Unpeeling the Onion: Deconstructing the Effectiveness of Two LTA Approaches to Reflective Learning


  • Margaret Conlon Edinburgh Napier University
  • Brian Henry Gould Edinburgh Napier University




Reflection, pedagogy, undergraduate students, mental health


Selecting the most effective methods of integrating reflective practice into undergraduate nursing programmes remains a challenge for educators. This paper explores two pedagogical approaches of reflective learning in an undergraduate mental health nursing programme, with particular focus on developing the core attributes of self-awareness, empathy and compassion. The discussion is explored within the context of nursing in Scotland, which is undergoing transformative change including adapting to an all degree route to nurse regisration. Seismic changes such as these are occurring at a time when the nursing profession generally, and nurses individually, face regular criticism for poor care and lack of compassion. This discussion paper will focus on the necessity of reflective pedagogy in undergraduate nursing programmes in which the expectation is to

create both critically aware and insightful individuals who are able to function in a health care culture that is predominately resource poor, time orientated and outcome focused. Although centred on mental health nursing, the paper also comments on the transferability and relevance of the teaching and learning approach to other professions in which human engagement is the key focus. The competing tensions of reflective practice and economically driven health care organisations alongside the significant professional challenges of emotional competency of nursing are discussed. This provides a background to the exploration of the examples of reflective pedagogy that may also be applied to other health and social care professions.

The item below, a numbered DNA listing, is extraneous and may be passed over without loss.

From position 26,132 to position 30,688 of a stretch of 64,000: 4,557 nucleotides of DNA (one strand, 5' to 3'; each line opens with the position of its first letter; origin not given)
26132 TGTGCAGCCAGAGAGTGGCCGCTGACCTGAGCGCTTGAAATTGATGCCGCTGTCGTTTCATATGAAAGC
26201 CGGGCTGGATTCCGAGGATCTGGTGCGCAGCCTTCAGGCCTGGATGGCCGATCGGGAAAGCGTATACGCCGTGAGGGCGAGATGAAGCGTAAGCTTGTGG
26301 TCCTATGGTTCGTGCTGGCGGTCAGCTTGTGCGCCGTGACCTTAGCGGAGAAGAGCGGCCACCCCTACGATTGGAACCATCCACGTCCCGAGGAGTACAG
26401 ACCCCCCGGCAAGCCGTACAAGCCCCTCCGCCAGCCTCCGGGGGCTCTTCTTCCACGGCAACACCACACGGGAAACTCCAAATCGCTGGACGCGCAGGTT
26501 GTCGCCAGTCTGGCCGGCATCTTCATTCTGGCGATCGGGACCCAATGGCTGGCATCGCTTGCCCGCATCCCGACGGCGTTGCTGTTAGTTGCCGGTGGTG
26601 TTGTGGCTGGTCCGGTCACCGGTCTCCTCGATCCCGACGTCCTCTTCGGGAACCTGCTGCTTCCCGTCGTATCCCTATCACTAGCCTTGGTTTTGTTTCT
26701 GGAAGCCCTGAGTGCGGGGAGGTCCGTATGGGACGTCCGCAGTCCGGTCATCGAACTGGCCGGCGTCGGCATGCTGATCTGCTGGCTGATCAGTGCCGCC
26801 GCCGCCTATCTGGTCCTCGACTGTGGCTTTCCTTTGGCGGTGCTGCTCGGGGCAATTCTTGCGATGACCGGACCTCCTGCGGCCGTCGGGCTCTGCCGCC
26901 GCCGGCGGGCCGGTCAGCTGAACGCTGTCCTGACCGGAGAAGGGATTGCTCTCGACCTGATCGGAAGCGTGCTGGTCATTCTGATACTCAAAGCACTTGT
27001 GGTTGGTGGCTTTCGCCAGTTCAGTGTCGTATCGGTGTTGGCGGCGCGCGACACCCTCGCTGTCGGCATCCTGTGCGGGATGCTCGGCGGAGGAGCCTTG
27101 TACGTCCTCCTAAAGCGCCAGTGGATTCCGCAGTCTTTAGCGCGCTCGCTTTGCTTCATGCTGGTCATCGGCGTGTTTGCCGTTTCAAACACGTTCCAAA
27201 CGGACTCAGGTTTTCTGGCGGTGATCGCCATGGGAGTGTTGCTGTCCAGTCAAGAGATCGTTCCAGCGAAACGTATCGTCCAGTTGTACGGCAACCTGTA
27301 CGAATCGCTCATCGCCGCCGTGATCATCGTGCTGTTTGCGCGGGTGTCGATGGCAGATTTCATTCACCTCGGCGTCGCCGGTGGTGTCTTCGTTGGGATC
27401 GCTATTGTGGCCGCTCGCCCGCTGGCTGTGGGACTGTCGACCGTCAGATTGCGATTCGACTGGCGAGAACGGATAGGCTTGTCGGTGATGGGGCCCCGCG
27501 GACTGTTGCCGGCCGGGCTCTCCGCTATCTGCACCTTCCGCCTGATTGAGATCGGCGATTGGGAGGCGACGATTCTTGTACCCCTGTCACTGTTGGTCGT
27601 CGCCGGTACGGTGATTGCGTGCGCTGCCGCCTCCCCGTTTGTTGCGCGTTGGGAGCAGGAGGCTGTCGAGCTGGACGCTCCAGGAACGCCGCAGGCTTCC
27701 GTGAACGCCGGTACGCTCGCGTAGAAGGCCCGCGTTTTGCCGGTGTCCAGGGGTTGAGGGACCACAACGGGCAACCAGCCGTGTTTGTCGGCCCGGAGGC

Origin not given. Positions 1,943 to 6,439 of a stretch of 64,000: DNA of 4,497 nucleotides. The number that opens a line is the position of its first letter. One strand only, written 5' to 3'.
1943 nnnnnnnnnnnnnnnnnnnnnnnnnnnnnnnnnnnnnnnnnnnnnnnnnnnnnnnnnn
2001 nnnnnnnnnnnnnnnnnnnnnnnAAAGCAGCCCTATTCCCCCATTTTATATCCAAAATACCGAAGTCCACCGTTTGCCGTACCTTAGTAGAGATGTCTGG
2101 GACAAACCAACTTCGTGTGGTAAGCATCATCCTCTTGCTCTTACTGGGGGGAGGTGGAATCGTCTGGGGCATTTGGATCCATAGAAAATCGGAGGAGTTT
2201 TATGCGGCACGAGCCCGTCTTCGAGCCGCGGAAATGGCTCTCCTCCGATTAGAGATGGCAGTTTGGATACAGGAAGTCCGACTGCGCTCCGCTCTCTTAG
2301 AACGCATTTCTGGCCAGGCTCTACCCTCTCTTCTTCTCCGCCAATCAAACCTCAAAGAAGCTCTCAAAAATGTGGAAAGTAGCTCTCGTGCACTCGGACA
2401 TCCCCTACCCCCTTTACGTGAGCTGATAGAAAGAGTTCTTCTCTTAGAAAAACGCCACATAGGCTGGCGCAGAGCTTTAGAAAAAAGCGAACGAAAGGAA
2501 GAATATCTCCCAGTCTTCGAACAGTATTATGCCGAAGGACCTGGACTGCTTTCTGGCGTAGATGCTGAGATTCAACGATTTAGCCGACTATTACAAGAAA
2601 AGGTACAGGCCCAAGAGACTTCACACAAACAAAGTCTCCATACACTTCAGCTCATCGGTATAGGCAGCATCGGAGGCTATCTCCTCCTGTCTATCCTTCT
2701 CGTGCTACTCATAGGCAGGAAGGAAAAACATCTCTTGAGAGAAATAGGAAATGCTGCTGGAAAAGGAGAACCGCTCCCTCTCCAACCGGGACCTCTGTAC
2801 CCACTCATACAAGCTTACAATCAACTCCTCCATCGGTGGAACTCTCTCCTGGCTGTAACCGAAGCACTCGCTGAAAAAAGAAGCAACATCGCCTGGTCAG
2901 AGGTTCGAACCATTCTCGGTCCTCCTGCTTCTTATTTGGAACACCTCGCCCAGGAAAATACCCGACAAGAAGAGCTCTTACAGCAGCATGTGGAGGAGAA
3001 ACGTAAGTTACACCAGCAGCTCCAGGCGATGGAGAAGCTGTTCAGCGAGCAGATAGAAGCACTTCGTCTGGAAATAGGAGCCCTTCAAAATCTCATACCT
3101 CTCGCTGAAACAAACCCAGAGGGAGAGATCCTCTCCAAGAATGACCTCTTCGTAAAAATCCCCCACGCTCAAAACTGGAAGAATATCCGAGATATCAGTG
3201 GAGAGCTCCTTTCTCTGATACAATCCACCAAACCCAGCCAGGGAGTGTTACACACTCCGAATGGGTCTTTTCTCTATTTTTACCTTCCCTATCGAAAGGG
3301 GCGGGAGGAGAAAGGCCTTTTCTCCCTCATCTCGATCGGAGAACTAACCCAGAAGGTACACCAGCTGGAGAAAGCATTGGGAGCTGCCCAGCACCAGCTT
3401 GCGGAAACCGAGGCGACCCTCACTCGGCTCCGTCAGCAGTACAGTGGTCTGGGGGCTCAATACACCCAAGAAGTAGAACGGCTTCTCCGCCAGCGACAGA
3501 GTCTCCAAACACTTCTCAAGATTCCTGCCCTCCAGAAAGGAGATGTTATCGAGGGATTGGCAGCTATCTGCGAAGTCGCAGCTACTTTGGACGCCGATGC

Author Biographies

Margaret Conlon, Edinburgh Napier University

Margaret Conlon is a lecturer in the undergraduate mental health nursing programme of Edinburgh Napier University. A practice background working in children and young people’s mental health services then led onto her developing an interest in widening student nurses’ experience in practice. Margaret’s interest in inter-professional working grew through leading a pilot for organising practice placements in a way that extends student learning beyond acute care placements.

Brian Henry Gould, Edinburgh Napier University

Brian Gould is a lecturer in mental health nursing at Edinburgh Napier University with an interest in pedagogical approaches that engage students in developing a clear professional identity. Interests also include reflective practice, problem based learning, curriculum evaluation, mental health nurses’ responsibilities under mental health legislation, and the devolvement of clinical leadership.


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